Future of Energy Independence, Fueling Shrinking Trade Deficit, Now Uncertain
Washington, D.C. (PPD) — The U.S. trade deficit for goods and services narrowed to $39.9 billion in January, down another $5.5 billion from $45.5 billion in January. That’s the lowest trade deficit in the balance since September 1, 2016, when it was $39.0 billion.
The first trade balance report for 2020 beat the forecast after 2019 posted the first annual decline since 2013. This month marks the third straight decline.
Forecasts for the trade deficit ranged from a low of $46.0 billion to a high of $38.2 billion. The consensus forecast was $39.5 billion.
Exports, Imports, and Balance
The U.S. Census Bureau and the U.S. Bureau of Economic Analysis announced exports in February fell far less than imports. Exports came in at $207.5 billion, a decline of $0.8 billion. Imports were $247.5 billion, down $6.3 billion.
The decrease in the overall goods and services deficit reflected a decrease in the goods deficit of $5.9 billion to $61.2 billion and a decrease in the services surplus of $0.4 billion to $21.3 billion.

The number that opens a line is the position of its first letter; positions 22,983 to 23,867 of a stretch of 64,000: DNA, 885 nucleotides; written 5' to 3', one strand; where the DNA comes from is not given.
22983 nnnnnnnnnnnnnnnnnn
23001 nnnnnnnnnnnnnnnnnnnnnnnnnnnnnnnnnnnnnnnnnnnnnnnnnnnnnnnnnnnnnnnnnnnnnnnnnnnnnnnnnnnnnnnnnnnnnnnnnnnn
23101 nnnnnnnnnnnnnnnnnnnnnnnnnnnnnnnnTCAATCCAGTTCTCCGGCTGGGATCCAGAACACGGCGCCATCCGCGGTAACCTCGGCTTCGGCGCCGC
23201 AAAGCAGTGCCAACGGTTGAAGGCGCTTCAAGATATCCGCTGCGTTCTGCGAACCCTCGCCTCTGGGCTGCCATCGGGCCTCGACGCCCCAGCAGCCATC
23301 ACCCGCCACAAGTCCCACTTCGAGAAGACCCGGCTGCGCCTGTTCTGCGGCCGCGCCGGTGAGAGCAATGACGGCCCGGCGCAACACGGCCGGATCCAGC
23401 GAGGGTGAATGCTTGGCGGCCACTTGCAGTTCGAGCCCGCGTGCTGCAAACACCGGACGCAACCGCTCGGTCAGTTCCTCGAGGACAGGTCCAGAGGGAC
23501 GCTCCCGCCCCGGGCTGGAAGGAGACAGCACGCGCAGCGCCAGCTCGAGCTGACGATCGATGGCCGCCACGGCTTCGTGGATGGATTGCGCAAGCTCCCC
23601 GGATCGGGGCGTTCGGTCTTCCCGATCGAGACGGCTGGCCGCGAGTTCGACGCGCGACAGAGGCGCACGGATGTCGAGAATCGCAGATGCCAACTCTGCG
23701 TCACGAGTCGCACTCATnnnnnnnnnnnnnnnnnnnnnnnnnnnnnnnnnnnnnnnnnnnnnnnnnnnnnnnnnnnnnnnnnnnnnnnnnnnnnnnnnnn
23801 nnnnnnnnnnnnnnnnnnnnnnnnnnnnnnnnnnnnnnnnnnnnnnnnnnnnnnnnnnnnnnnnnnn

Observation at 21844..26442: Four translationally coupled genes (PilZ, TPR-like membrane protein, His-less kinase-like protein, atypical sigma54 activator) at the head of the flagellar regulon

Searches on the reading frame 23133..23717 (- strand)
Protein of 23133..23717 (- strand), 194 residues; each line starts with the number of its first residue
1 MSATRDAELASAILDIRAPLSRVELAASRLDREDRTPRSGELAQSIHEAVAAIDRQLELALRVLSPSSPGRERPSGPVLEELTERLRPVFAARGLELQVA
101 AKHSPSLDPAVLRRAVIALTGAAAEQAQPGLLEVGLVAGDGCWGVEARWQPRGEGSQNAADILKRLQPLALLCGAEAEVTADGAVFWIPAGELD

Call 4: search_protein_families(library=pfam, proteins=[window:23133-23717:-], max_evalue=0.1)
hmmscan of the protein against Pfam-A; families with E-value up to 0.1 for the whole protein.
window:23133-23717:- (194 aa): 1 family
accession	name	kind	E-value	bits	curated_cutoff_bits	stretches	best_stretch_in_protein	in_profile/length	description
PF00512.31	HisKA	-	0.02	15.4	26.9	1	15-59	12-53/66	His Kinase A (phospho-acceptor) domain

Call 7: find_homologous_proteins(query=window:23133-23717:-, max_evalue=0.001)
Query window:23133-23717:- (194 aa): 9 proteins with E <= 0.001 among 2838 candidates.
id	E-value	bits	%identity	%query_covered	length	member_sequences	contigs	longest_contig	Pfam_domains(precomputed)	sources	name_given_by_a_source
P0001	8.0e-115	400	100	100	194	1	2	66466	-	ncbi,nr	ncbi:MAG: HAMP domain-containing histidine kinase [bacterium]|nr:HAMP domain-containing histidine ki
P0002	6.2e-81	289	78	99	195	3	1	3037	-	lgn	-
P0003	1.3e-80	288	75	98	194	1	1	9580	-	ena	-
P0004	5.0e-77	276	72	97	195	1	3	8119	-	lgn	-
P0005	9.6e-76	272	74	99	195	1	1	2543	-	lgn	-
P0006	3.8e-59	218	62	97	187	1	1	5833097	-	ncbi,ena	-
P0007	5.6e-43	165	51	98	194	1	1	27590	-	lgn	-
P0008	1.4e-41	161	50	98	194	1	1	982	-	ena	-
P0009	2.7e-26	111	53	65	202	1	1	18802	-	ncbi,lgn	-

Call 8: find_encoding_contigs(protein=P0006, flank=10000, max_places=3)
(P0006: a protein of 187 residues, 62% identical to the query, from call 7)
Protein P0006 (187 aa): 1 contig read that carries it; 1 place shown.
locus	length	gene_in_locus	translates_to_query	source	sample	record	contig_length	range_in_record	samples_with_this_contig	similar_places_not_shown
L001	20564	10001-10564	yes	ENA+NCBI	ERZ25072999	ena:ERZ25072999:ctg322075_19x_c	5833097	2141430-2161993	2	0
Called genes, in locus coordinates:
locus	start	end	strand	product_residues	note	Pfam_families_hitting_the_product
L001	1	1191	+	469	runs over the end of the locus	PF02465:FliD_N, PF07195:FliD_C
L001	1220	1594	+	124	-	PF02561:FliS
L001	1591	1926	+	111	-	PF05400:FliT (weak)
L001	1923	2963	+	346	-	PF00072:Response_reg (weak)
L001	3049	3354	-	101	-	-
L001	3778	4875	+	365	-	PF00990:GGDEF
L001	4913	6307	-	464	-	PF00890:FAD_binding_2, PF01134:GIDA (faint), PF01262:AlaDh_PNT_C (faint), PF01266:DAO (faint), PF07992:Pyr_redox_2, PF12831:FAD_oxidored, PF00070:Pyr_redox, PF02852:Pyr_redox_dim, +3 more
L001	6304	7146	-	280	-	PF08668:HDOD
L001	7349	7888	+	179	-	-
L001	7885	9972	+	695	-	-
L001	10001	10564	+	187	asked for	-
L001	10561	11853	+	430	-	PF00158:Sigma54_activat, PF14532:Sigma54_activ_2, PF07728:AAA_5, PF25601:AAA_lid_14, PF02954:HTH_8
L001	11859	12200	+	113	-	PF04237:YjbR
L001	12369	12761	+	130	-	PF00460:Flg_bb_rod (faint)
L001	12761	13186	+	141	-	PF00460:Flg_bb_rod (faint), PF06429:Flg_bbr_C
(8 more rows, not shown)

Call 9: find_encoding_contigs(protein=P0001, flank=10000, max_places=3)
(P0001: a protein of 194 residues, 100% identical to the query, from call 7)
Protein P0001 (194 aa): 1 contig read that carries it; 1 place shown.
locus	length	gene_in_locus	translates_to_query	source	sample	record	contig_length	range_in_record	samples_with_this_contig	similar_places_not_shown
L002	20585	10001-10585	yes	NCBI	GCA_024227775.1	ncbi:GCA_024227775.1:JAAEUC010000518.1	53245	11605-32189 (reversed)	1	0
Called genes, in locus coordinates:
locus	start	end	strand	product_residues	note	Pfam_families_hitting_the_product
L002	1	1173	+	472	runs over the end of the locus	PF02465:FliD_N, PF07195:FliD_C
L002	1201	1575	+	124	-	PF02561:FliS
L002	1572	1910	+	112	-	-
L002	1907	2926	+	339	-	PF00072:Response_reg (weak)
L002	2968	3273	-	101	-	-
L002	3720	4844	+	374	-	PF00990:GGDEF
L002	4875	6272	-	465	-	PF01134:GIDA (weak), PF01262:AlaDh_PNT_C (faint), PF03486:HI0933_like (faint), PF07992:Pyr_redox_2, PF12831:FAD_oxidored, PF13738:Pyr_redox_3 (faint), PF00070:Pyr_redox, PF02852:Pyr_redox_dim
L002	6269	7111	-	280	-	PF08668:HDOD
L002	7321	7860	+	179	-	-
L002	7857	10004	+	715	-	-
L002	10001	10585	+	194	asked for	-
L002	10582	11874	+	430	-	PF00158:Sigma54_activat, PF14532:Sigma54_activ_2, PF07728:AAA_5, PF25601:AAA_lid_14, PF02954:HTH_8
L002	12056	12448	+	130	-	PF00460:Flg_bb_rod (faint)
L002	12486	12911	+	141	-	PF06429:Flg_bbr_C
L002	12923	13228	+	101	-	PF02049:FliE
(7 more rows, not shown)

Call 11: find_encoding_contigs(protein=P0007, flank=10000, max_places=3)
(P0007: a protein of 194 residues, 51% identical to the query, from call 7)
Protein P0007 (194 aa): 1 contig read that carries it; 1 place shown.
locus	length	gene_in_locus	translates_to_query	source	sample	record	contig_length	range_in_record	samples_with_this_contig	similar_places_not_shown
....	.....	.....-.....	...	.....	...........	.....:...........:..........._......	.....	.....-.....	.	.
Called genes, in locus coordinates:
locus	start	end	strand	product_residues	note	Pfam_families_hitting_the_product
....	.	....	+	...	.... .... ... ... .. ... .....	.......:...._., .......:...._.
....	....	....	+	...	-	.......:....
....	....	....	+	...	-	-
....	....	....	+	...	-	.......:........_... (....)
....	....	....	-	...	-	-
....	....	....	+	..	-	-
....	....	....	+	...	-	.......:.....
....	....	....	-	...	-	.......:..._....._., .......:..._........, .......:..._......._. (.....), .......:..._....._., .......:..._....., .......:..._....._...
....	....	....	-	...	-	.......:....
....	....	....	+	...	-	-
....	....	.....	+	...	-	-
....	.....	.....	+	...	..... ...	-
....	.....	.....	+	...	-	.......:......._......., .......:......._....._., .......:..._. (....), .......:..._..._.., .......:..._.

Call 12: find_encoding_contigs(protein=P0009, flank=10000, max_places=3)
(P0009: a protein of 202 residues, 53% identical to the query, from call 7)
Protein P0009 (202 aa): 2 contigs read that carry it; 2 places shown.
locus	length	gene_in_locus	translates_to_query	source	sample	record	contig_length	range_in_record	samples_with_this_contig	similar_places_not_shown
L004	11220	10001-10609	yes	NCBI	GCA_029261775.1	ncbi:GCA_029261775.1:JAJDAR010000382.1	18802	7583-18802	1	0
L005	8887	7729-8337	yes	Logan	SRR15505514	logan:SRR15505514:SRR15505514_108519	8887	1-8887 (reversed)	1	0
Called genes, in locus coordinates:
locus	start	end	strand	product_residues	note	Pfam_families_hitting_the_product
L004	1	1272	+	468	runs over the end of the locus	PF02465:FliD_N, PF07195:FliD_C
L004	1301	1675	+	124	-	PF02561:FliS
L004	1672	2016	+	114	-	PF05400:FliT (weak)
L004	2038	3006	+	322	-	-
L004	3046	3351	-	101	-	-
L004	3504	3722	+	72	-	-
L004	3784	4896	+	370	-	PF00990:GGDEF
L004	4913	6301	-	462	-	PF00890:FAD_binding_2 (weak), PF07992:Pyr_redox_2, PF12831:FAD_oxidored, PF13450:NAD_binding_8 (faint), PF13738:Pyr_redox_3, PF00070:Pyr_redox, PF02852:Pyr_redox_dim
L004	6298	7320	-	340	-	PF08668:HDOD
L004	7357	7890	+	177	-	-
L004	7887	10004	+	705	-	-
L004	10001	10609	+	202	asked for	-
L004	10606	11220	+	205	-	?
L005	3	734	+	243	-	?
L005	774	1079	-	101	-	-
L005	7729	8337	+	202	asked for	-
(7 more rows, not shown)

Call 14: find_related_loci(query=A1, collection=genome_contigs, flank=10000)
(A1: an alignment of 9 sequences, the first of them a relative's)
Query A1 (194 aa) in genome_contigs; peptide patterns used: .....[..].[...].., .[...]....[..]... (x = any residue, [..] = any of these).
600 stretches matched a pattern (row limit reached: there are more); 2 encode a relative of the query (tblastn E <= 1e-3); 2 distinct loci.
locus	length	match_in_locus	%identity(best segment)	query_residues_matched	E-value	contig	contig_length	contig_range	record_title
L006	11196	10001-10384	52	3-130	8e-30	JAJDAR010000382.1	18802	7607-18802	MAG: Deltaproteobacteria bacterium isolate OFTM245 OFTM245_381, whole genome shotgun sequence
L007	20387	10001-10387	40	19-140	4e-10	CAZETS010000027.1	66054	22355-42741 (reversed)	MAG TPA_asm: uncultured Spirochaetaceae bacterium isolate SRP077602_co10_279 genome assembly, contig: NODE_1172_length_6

The goods and services deficit has fallen $19.7 billion, or 18.7%, from February 2019. Exports have gained $1.1 billion or 0.3 %. Imports have declined $18.6 billion or 3.6%.
Three‐Month Moving Averages
The three-month average goods and services deficit decreased $1.3 billion to $44.7 billion for the period ending February 2020. Average exports rose $0.1 billion to $208.4 billion, while average imports fell $1.3 billion to $253.1 billion.
Year‐over‐year, the three-month average goods and services deficit ending in February 2019 fell $10.6 billion. Average exports rose $1.6 billion and average imports fell $9.0 billion.
Energy Independence and the Narrowing Trade Deficit
As People’s Pundit Daily (PPD) previously reported, the U.S. trade deficit for goods and services declined 1.7% to $616.8 billion in 2019. It was the first annual decrease since 2013.
According to new annual data from the U.S. Census Bureau, the deficit decline in the international trade balance was driven by energy independence.
Crude oil exports soared 35.5% or $17.1 billion compared to the same period in 2018, while crude oil imports cratered 19.3% or $30.3 billion over the prior year.
However, this report doesn’t cover the impact from mitigation efforts known as social distancing in response to the Chinese Coronavirus (COVID-19). Coupled with historically low crude oil prices, the future of small businesses behind U.S. energy independence is very much in doubt.